Go savoury with shortbread! And never look back…
This is a copy of an article that I have released in WEEKEND NOTES this week. If you wish to read the original and discover plenty of week end ideas (to do and to share), follow the link.
- 200g of Spelt flour
- 200g of butter
- 50g of brown sugar
- 100g of oats or oatmeal
- 3 or 4 sundried tomatoes
- a few sprigs of rosemary and thyme
- Pinch of salt
Cut up the sun dried tomatoes. Wash and chop the herbs.
Mix all the ingredients in a food processor. Add the sun dried tomatoes towards the end so they don’t get minced up.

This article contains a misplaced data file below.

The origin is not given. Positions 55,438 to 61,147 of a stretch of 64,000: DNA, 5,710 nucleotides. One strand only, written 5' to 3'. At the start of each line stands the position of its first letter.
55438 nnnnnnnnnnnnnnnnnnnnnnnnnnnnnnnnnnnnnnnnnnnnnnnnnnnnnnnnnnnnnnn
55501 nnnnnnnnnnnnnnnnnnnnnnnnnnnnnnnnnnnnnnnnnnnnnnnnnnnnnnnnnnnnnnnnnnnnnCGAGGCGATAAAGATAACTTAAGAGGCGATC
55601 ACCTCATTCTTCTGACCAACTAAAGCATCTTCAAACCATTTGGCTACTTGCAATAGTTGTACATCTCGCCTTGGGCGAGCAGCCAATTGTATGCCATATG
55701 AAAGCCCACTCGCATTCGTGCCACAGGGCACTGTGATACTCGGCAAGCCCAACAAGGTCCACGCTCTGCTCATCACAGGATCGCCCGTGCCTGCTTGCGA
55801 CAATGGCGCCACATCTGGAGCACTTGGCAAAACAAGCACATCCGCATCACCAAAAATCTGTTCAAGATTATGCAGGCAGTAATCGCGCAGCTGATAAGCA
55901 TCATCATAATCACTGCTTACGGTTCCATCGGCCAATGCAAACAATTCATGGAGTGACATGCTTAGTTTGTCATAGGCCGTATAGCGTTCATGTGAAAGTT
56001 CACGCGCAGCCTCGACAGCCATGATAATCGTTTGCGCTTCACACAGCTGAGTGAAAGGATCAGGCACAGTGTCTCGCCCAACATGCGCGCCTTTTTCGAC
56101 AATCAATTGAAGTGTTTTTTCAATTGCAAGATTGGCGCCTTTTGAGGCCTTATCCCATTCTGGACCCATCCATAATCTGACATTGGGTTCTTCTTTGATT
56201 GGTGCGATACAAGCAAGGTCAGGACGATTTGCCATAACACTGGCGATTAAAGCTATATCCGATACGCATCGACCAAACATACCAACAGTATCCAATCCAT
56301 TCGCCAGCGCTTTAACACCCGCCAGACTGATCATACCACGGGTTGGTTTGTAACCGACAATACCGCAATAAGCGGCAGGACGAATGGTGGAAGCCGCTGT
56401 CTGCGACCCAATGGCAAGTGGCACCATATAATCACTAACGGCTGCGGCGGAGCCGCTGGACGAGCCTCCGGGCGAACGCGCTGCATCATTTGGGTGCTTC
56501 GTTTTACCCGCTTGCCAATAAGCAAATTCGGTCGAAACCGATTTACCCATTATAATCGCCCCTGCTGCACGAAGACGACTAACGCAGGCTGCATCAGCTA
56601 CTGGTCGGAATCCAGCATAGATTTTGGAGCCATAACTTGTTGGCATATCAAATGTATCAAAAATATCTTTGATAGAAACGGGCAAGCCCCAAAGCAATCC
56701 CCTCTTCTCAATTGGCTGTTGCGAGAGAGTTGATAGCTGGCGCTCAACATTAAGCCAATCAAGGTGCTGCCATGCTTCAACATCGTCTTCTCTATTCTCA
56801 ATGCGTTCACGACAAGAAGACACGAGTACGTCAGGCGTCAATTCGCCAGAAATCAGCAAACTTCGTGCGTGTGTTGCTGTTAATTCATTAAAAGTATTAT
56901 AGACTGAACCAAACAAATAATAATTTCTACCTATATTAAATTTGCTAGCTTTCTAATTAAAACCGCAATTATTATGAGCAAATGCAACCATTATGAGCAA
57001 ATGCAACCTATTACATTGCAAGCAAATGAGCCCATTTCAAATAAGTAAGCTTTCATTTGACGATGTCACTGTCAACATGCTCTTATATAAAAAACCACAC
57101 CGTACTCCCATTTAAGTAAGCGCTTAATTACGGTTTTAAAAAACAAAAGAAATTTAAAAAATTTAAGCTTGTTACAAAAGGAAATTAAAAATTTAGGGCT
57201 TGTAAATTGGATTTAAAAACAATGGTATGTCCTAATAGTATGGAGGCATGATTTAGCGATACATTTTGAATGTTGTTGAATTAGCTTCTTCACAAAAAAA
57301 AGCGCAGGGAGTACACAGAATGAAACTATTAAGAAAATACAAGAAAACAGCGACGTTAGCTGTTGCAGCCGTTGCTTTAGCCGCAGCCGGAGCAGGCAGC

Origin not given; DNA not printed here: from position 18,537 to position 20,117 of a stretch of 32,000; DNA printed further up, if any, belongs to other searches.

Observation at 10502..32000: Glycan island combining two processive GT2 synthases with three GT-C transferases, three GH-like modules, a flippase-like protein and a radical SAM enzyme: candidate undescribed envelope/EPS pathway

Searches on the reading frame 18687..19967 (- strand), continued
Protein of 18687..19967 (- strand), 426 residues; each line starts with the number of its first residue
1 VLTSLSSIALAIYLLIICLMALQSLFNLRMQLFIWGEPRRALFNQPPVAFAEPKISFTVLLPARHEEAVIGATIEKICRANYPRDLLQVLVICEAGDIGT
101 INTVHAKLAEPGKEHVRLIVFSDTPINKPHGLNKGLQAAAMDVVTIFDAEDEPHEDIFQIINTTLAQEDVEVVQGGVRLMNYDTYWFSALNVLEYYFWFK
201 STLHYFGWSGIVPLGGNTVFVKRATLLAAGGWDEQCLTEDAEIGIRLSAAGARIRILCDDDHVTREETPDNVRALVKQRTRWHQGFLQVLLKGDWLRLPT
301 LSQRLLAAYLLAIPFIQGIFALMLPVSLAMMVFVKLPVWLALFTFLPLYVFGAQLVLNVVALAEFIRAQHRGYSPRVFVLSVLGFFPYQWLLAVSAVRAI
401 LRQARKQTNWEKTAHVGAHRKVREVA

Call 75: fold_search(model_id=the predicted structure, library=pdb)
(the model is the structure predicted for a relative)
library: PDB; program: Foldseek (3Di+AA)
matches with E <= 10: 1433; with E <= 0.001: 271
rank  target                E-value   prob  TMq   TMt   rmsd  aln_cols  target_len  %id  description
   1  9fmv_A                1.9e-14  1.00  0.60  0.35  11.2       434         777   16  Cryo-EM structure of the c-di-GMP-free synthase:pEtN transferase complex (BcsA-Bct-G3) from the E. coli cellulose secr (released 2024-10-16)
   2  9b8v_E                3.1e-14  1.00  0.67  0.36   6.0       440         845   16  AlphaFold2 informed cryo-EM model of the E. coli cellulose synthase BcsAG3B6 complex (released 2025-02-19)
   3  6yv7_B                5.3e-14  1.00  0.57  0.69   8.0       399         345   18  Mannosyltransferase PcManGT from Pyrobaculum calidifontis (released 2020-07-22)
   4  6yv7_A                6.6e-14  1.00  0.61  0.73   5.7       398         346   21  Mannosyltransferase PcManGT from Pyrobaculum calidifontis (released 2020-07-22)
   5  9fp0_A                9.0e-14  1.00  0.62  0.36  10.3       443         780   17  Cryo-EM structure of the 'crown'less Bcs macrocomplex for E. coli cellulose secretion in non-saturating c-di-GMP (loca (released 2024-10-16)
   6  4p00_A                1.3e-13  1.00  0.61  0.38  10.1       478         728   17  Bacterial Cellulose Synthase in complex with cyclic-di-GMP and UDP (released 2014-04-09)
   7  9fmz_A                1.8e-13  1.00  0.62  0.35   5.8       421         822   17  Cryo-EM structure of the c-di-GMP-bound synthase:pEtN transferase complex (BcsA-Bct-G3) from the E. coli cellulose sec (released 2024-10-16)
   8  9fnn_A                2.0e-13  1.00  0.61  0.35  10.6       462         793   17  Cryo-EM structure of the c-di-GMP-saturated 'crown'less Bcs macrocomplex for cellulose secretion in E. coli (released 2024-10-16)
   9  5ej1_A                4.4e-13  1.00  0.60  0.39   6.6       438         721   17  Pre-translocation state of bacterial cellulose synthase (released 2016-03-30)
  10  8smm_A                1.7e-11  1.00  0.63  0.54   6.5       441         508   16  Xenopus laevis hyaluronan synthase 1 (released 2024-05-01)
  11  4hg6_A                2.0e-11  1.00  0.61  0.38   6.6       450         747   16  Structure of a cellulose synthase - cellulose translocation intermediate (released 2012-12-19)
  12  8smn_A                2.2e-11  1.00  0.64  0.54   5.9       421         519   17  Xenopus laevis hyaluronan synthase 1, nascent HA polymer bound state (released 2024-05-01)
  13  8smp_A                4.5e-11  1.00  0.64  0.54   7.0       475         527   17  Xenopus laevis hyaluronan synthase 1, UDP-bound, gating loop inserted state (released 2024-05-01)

This will make up a soft dough that you need to roll into a log and wrap in cling-film. Leave to stiffen up in the refrigerator for ½ hour.
Cut the log into thick slices and bake on ovenproof paper, rather than directly over a metal tray so the biscuits do not burn too quickly.
Bake in the middle rack of the oven for 20 minutes at 180° Celsius.
This recipe will yield about 20 deliciously savoury biscuits, perfect to eat with cheese or as a snack. Their texture is that of a shortbread: crumbly and melting at once. Of course the combinations of herbs and flavours are endless and once you have mastered this combination you could try: black olives and thyme, dried fig and tarragon or crushed almond and paprika… I took a basket of these to a party lately and they fitted very nicely on the aperitif buffet.